The death in police custody of Mahsa Amini, a young Iranian woman detained by the morality police for not wearing her veil properly, has sparked a wave of mass protests in Iran. Even though resistance to the imposition of the veil is an important element of the demonstrations, their magnitude is an indication of deep social discontent with the country’s economic, political and social situation. Both the conservative government of Ibrahim Raisi and the Supreme Leader, Ayatollah Ali Khamenei, claim foreign agents and enemies of the country have instigated the revolt. The government’s response has been brutally repressive, and the number of protesters killed across the country now exceeds three hundred.
Iranian-American sociologist Asef Bayat points out that one of the key reasons behind the discontent in Iranian society today is the accumulation of various unattended political, social, economic and cultural demands, which, at times like this, go hand in hand. Even though Iran has already experienced similar protests in the past – in 2009, 2017 and 2019 – analysts and experts consider this social outburst a turning point that will have significant consequences for the country’s future. The crippling effects of decades of economic sanctions, and a generational shift that distances the country’s youth from the values of the 1979 Islamic Revolution, seem to have jeopardized the continuity of Iran’s political system.
But this uprising has gone even further. Significantly, it is an uprising in which women and youth play a key role. Demands include not only an improvement in the civil and political rights of Iranian women, but also a broader demand for human dignity: the right to a dignified existence without the precariousness and hopelessness that exists today. Despite their massive scale, it is difficult to anticipate what will be the social and political impact of the demonstrations. As yet, the protests have not been organized into a political movement or a defined campaign (as happened for example in 2009, with the Green Movement and the “Where is my vote?” campaign, stemming from suspicions of fraud in the elections). In other words, there is no clear leadership of the protests. Youth, and women in particular, are the main participants – especially university students – but one cannot yet speak of a defined political movement.
Several analysts, in a prospective exercise, fear a possible scenario of violent rupture of the status quo, where hard-line factions, especially those linked to the Iranian Revolutionary Guard Corps (IRGC), could stage a coup d’état. This would result in the elimination of the country’s few democratic structures and, in the process, entirely wipe out the reformist political sector. They point out that this scenario would be possible in two cases: first, if the protests give rise to a period of social reform that is rejected by the hardline sectors, more faithful to the principles of the revolution; and, secondly, if the government and the security forces fail to contain the protests in the medium to long term.
The international dimension of the protests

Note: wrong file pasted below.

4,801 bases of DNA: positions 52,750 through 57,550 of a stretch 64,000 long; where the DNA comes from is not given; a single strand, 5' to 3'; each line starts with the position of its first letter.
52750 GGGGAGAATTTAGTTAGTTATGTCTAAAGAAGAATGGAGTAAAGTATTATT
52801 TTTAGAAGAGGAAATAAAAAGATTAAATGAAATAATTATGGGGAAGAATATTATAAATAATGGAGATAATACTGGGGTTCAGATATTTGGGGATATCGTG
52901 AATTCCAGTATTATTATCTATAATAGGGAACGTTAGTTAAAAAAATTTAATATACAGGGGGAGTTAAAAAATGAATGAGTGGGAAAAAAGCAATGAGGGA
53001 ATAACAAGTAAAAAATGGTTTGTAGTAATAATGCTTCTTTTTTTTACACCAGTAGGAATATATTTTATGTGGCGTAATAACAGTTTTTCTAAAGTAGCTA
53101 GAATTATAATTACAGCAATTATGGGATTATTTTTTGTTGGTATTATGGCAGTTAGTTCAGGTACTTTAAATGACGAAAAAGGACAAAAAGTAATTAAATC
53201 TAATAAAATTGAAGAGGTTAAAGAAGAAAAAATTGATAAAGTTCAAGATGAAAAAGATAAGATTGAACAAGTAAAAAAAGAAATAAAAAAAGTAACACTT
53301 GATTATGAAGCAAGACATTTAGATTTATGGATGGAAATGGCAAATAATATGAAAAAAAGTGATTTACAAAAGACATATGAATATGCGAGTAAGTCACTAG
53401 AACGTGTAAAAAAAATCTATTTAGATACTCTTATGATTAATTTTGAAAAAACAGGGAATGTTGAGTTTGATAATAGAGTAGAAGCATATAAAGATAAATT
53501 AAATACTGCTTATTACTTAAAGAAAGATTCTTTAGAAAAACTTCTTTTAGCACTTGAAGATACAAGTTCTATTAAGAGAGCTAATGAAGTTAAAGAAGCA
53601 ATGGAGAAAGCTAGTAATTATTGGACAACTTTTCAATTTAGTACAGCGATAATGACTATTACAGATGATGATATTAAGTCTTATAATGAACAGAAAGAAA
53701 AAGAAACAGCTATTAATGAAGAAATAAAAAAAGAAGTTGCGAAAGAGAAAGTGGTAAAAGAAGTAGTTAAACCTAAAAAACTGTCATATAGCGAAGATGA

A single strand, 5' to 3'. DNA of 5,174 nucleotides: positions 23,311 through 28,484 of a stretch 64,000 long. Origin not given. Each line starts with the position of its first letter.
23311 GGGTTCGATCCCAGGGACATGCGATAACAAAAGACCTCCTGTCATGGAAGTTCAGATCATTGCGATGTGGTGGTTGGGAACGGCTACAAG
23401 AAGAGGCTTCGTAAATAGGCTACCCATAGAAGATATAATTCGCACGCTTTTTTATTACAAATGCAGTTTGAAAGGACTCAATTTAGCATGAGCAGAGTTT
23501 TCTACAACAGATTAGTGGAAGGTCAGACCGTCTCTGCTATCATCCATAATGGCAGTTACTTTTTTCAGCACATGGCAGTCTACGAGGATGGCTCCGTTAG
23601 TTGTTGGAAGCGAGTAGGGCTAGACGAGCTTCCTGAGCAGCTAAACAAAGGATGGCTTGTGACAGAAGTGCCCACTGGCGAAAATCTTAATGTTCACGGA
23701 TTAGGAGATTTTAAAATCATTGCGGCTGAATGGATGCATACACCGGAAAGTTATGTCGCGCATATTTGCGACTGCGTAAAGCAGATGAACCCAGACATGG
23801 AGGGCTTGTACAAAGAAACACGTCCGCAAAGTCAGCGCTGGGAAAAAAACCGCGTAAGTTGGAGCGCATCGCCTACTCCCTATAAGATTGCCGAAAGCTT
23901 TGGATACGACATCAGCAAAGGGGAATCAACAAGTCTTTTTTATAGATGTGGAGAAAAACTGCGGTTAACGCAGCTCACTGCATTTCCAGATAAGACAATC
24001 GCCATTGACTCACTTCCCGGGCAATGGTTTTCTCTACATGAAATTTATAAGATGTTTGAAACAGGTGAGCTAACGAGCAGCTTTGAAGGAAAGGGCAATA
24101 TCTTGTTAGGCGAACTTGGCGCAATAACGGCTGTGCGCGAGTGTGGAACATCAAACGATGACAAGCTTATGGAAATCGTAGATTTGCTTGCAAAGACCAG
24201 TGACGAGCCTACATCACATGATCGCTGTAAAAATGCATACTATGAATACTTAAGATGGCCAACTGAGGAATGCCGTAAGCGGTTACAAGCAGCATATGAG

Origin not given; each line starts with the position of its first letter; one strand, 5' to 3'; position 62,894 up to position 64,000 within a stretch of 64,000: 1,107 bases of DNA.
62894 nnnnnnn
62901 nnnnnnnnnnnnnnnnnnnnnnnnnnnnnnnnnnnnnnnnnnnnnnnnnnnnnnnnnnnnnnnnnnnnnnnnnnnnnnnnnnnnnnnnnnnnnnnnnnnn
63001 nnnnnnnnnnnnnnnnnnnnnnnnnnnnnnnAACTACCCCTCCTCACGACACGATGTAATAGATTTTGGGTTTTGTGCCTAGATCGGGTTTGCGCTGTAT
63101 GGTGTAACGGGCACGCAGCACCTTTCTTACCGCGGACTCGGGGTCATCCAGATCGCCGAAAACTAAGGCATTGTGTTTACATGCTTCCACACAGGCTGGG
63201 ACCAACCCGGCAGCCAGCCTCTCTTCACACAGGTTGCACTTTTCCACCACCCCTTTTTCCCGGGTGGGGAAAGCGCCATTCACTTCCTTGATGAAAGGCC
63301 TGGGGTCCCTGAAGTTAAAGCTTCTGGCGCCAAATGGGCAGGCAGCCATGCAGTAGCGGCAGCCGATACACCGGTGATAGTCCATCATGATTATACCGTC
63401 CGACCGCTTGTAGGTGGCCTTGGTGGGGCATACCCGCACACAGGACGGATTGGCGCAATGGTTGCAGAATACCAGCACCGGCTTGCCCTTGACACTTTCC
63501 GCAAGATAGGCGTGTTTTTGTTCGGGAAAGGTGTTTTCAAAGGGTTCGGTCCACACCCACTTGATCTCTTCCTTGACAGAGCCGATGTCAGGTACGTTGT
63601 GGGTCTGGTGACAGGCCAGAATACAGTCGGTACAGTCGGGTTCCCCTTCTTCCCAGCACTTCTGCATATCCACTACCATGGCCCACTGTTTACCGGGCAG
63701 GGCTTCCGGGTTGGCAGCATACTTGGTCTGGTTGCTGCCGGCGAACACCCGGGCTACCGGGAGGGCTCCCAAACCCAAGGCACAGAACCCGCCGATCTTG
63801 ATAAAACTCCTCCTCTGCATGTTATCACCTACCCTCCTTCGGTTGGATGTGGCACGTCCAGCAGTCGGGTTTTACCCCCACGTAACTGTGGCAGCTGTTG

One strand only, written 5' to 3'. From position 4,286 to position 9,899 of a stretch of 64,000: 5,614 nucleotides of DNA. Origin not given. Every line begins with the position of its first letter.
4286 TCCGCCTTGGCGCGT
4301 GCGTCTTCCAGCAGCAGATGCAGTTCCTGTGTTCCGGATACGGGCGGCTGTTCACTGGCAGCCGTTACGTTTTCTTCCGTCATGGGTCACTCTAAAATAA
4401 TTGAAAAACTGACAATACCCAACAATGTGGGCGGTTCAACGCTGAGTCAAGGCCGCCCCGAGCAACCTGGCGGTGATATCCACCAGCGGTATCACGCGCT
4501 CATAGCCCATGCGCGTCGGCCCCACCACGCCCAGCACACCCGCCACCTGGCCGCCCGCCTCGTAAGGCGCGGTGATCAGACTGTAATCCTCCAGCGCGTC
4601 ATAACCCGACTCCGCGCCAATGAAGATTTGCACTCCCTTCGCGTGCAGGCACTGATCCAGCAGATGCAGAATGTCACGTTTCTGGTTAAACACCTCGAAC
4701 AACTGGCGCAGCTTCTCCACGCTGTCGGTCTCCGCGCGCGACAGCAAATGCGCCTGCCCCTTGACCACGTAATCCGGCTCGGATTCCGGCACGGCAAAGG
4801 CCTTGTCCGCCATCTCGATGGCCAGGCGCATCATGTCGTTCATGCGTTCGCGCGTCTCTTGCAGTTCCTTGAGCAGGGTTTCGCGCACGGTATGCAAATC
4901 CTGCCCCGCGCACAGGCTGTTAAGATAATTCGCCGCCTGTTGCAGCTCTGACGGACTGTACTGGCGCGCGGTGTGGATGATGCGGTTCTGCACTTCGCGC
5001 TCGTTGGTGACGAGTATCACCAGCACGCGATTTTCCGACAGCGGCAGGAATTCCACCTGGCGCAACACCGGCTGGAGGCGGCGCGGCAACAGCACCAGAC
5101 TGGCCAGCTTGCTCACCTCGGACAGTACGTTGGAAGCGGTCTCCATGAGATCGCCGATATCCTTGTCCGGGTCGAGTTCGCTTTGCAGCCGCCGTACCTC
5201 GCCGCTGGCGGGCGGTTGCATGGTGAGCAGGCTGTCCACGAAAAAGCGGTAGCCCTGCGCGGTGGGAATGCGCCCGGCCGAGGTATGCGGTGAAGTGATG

Mass demonstrations all over the world in support of the protesters in Iran – as illustrated by the case of Berlin – denote, first of all, a great deal of international attention to what is happening in the Islamic Republic; and, secondly, a plethora of political sensitivities and attitudes towards Iran among the diaspora. We have seen imperial flags calling for the return of the Pahlavi dynasty, proclamations calling for regime change, the overthrow of the clerical system of power, the closure of Iranian embassies in Europe, and the condemnation of Iran to international ostracism. In the face of this polarized and active diaspora, European countries are responding cautiously, so as not to derail and completely undermine the nuclear deal talks.
Before the outbreak of the protests, it seemed that an agreement on the resumption of the 2015 nuclear deal, formally known as the Joint Comprehensive Plan of Action (JCPOA), was about to be reached. The JCPOA plays a crucial role in US-Iran relations, Europe-Iran relations, and in the sphere of regional and international security. With this in mind, the evolution of the situation in Iran must also be understood as a process connected to the negotiations for the resumption of the nuclear deal: Iran’s economy experienced a standstill and brief recovery during the three years it was in force, before Donald Trump unilaterally withdrew from the deal in 2018. Since then, the Iranian economic, political and social situation has been in a downward spiral: as the economy worsens, social unrest grows, Iran moves ahead in developing its nuclear capabilities, and the regional security situation becomes more fragile.
At this point, it is difficult to predict what the long-term impact of the protests will be. There are those who claim that a new Iran has been born; there are those who call for a return to the old Iran. What is clear is that Iran is experiencing a historic moment and that the coming months will be crucial for the country’s future.
Elisenda Comadran Casas, area “Alternatives of security“, ICIP